Inside the city, roadblocks once manned by revolutionary committees have disappeared replaced by regular policemen. Municipal workers have also in past months scrubbed the frontages of official buildings with the result that most anti-Western slogans and caricatures have disappeared. Thousands of small trees have been planted along Tehran's main avenues. The Ministry of Foreign Affairs building, for example, has been revamped. The overall effect is to give the city an unusual festive air.
``At rather low cost, Rafsanjani wants to show his people and the rest of the world that things here are changing,'' says a Western diplomat.
Rafsanjani seems eager to make people forget the dark years of war. The strict Islamic dress code remains applicable, but its enforcement is less stringent. Men appear regularly in suits and ties.
In days following the April 16 end of the Ramadan holy season, a softening in the dress rules for women was also apparent: some could be seen wearing makeup, and complying with rules that their head and face be covered only by placing a symbolic piece of fabric on their hair.
Three days later a senior ayatollah complained in a speech of ``the problem of women who don't abide by the code of dressing is getting worse by the day.'' The remarks were followed by the April 23 announcement by the Islamic Republic News Agency that police had clamped down on women violating the code. Most of those arrested were later released.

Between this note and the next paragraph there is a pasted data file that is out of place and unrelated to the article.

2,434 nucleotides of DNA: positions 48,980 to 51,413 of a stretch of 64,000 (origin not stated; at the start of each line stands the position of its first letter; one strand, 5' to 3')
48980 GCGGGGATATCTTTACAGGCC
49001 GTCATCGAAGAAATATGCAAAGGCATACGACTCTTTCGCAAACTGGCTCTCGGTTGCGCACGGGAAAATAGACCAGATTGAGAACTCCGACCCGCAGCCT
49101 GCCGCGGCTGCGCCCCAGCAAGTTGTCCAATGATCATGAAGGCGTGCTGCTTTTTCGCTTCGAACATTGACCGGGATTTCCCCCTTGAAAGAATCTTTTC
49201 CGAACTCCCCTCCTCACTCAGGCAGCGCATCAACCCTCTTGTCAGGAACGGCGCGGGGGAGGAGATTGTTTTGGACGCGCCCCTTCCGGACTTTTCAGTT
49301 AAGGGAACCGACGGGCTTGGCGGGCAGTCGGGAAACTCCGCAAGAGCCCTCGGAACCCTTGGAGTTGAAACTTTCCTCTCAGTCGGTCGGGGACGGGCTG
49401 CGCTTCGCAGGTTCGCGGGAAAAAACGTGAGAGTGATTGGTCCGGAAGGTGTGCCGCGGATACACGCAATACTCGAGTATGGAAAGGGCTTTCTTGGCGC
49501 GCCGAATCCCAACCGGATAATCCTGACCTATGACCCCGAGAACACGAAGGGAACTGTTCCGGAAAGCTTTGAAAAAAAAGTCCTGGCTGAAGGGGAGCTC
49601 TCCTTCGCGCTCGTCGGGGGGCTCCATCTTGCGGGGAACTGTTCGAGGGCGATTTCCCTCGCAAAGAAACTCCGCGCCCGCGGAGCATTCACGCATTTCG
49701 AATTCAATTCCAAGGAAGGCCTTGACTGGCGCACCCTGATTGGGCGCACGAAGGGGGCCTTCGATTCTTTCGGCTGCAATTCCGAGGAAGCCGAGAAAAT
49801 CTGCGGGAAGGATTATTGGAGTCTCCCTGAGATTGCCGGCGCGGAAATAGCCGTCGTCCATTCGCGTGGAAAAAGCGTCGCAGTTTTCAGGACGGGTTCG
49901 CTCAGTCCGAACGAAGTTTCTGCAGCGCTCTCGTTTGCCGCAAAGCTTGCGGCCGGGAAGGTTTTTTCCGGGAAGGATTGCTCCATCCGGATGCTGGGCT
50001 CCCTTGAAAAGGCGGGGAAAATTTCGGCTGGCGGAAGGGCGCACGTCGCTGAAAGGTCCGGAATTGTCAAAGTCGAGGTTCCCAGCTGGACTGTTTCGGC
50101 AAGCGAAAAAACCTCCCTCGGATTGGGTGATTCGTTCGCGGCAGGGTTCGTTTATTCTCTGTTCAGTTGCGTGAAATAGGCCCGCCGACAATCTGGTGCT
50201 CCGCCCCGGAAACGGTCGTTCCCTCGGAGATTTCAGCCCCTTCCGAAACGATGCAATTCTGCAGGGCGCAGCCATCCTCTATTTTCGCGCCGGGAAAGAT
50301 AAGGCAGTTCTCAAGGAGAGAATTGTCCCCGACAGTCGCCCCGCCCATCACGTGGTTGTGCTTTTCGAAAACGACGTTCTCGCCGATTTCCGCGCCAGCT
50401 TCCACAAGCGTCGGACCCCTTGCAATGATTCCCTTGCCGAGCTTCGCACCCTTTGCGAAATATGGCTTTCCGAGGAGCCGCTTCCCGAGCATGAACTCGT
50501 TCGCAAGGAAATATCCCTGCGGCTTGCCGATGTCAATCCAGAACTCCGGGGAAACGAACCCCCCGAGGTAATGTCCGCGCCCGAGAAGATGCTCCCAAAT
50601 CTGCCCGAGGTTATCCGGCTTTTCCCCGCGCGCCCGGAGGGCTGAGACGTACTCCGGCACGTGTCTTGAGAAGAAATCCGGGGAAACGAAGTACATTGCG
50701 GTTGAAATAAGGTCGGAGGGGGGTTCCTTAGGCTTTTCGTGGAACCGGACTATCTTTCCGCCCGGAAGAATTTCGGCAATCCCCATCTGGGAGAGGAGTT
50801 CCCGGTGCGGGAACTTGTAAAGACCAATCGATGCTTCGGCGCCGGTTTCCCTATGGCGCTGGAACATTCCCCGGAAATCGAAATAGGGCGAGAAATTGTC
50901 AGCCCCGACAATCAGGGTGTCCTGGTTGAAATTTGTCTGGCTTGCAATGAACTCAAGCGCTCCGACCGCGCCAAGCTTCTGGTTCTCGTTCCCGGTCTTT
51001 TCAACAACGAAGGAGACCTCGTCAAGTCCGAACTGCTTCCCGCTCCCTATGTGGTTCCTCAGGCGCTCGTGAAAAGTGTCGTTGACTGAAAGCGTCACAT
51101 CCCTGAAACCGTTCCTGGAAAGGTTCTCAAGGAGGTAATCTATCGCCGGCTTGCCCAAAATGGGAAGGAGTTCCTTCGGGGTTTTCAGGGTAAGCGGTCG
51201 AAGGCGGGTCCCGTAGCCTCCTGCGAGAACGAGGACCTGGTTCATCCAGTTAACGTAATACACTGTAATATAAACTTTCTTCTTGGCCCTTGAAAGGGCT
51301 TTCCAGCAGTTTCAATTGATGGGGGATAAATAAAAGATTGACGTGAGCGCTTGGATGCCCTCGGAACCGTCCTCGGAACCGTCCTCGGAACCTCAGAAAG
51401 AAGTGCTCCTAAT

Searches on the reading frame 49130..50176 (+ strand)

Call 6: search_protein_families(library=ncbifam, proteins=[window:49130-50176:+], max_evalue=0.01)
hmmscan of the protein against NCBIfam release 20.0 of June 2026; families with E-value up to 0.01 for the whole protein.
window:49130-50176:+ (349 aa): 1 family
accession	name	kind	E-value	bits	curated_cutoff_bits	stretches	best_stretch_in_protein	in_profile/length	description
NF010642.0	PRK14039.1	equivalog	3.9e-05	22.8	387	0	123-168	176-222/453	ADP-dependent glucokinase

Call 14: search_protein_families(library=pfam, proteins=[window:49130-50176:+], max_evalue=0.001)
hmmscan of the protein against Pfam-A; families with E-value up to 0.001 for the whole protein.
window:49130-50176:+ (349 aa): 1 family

``Some Westernized Iranian women in uptown Tehran don't realize that they live in an Islamic and prudish country,'' says a diplomat who has spent years in Iran. ``Whenever they feel a relaxation in the rules, they do go too far.''
Then there is Iranian television. Three years ago soap operas portrayed traditional chador-clad women married to bearded men. The characters of that period sat on the floor in the traditional Iranian way and conversations centered on religious matters.
In a recent broadcast, however, a woman character's head was uncovered except for a veil over her hair, and her young daughter sometimes appeared bare headed. The entire family made regular use of tables and chairs.
Iranian TV has also begun airing Japanese movies showing unveiled women. But this new step forward has triggered a wave of protests by several deputies in the parliament.
Despite such changes, and a feeling of new optimism, the mood is tempered by the city's high cost of living.
Inflation is rampant. A television set that might have cost 60,000 rials a year ago now sells for 10 times that amount. Civil servants are hardest hit. The government recently raised the average monthly salary by 20,000 rials to 110,000 rials.
Western commercial attach'es say the inflation has come about because of the government's decision to move slowly from a state- subsidized economy to a free-market system. The Iranian government also wants to make the rial fully convertible to other currencies and has moved to gradually devalue it.
``The Iranian are going through hard days, but their government policy is healthy and in a few months the inflation should slow down,'' says a Western banker. ``The economy will then be ready for recovery.''